September 23, 2016 by Lyn Thorne-Alder
Taikie was clearly trying not to ask Saydrie questions, but it was making her bounce and twist her face up in strange positions. Finally, halfway through class, he smiled in her direction and whispered, “go ahead.”
“Why didn’t you tell me?” She was clearly trying to keep her voice quiet, and only succeeding partially. Luckily, the instructor was busy with another student.
“To be honest, I’ve always been a little confused,” he murmured. “It was clear humanic aether existed — look at your tea-engine!”
Taikie ducked her head and covered her face with both hands. “I was just trying to understand,” she muttered.
“You know, if I’d know you couldn’t sense it— really, can any of you?”
Enrie shook her head mutely.
“I admit, that’s a little strange.” He shook his head, and then turned to pay attention to their instructor.
Enrie chewed over if for the rest of the class. There had to be some use in knowing that Lirnilalie’s aether was “wrong”, but she couldn’t figure out what it was. If it was known that Bitrani could read the aether — but if it had been, all of these studies attempting to disprove humanic aether would have been known to be pointless.
There had to be a reason there were so many proponents to saying humanic aether didn’t exist. Unfortunately, she didn’t think it related to one lost treaty. And if people were pretending that Bitrani couldn’t see it — pretending, or had been told that wasn’t true — it wasn’t like she could just wave Saydrie in front of Instructor Pelnyen without getting him in trouble.
Later. That was a concern for later. Right now, her concern had to be the Coffee Treaty, Lirnilalie, and why she wanted to get rid of it. And who they were going to take this all to. Enrie looked down at her notes — they were almost incoherent, but at least this was an easy class — and started her way through the list of potential adult allies.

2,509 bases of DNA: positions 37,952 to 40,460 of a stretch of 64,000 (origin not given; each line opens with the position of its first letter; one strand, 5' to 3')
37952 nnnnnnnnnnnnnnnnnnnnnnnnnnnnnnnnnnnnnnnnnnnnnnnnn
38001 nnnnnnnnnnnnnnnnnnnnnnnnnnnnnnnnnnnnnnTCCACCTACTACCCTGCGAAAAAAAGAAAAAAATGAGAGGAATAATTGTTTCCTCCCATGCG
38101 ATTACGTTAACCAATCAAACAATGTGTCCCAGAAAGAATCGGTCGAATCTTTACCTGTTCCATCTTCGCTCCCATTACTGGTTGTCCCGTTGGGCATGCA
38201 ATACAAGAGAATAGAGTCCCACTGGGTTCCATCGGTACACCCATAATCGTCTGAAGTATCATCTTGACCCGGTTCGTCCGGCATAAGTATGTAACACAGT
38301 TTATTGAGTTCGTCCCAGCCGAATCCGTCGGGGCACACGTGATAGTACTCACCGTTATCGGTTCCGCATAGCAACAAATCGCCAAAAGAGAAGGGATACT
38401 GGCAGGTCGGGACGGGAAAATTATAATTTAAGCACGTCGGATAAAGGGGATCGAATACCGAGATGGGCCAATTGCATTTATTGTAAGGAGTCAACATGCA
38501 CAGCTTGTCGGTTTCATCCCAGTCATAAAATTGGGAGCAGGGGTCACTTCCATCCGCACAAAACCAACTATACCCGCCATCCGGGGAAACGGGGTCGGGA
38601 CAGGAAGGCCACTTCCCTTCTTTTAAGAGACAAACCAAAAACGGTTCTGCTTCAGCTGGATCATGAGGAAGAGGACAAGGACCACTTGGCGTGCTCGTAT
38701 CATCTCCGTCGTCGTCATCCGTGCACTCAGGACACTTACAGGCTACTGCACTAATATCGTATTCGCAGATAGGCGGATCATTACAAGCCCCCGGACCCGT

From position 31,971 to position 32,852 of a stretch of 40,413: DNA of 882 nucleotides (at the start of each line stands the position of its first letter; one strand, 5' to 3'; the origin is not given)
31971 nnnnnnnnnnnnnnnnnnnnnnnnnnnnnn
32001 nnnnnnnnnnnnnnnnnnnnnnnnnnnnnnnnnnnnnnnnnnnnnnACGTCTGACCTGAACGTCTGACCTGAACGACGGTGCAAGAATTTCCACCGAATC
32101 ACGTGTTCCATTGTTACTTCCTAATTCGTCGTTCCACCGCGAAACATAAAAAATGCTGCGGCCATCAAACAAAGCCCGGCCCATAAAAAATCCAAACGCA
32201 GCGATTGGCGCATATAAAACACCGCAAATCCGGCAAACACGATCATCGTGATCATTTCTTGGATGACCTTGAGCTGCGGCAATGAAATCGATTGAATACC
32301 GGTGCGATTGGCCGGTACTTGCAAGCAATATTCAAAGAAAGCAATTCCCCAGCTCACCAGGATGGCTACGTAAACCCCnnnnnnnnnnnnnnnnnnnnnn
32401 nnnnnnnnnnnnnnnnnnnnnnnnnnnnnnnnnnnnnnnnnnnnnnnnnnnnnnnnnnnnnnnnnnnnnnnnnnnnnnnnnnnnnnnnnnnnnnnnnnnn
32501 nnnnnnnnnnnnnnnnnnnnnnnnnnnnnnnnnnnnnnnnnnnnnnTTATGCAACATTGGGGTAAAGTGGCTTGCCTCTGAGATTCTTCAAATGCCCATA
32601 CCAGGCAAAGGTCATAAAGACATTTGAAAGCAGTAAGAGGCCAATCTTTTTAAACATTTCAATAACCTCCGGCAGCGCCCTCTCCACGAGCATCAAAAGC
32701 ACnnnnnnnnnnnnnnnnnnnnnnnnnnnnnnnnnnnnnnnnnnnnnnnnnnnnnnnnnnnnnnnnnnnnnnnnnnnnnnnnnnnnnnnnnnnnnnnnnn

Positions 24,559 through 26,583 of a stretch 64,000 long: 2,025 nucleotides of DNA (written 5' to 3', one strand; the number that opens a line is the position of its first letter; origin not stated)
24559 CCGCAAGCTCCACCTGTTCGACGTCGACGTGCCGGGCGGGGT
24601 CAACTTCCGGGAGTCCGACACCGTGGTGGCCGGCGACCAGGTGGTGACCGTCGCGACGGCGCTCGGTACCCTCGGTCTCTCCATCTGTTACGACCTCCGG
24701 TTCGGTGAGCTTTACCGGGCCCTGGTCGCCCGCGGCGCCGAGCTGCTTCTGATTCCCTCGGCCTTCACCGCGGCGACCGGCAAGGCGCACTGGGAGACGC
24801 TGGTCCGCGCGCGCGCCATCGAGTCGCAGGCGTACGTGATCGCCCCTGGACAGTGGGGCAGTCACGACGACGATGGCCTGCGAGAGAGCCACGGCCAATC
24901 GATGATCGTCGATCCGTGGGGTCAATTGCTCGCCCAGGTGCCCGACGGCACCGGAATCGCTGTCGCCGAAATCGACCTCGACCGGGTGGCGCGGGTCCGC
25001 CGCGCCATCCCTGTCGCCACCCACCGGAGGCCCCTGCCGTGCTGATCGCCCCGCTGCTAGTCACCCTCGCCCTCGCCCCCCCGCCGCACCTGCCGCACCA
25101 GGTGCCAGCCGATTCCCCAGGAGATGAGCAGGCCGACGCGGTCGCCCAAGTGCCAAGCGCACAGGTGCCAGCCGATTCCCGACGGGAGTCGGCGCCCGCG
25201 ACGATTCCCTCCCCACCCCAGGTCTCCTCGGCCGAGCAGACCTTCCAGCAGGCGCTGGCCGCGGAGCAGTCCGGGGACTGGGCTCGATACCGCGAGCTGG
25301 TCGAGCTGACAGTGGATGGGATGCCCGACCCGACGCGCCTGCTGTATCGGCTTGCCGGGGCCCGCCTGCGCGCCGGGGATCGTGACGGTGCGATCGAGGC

“Enerenarie? What can you tell us about the mending techniques involving woven aether?”
Enrie looked up guiltily. “Mending techniques…” that had been in the last reading, hadn’t it? She’d snuck a peek at it.
Oh, wait! That had been in the part about decorative mending. She cleared her throat.
“Yes, ma’am. That’s the part, that is,” she wasn’t starting out well at all… “When you begin with a decorative mending technique, so that you’re owning up to the rip and making it part of the pattern—”
“That is a lovely and quite interesting way of looking at that.”
“Thank you, ma’am.” Enrie bowed from her chair. “But, when you’re doing that, that was the same time period as many of the most elaborate uses of aether for writing and weaving. So you could set another meaning into a document by laying it on the paper—” oh, no and they couldn’t copy that — “or you could add a dimension to your mending, so that it might glow, or shine a little in the darkness, or even sing at the right time. It’s said to be a lost art, but I believe it simply fell out of favor.”
And how did you look for that in the mismatched pieces of an ancient document?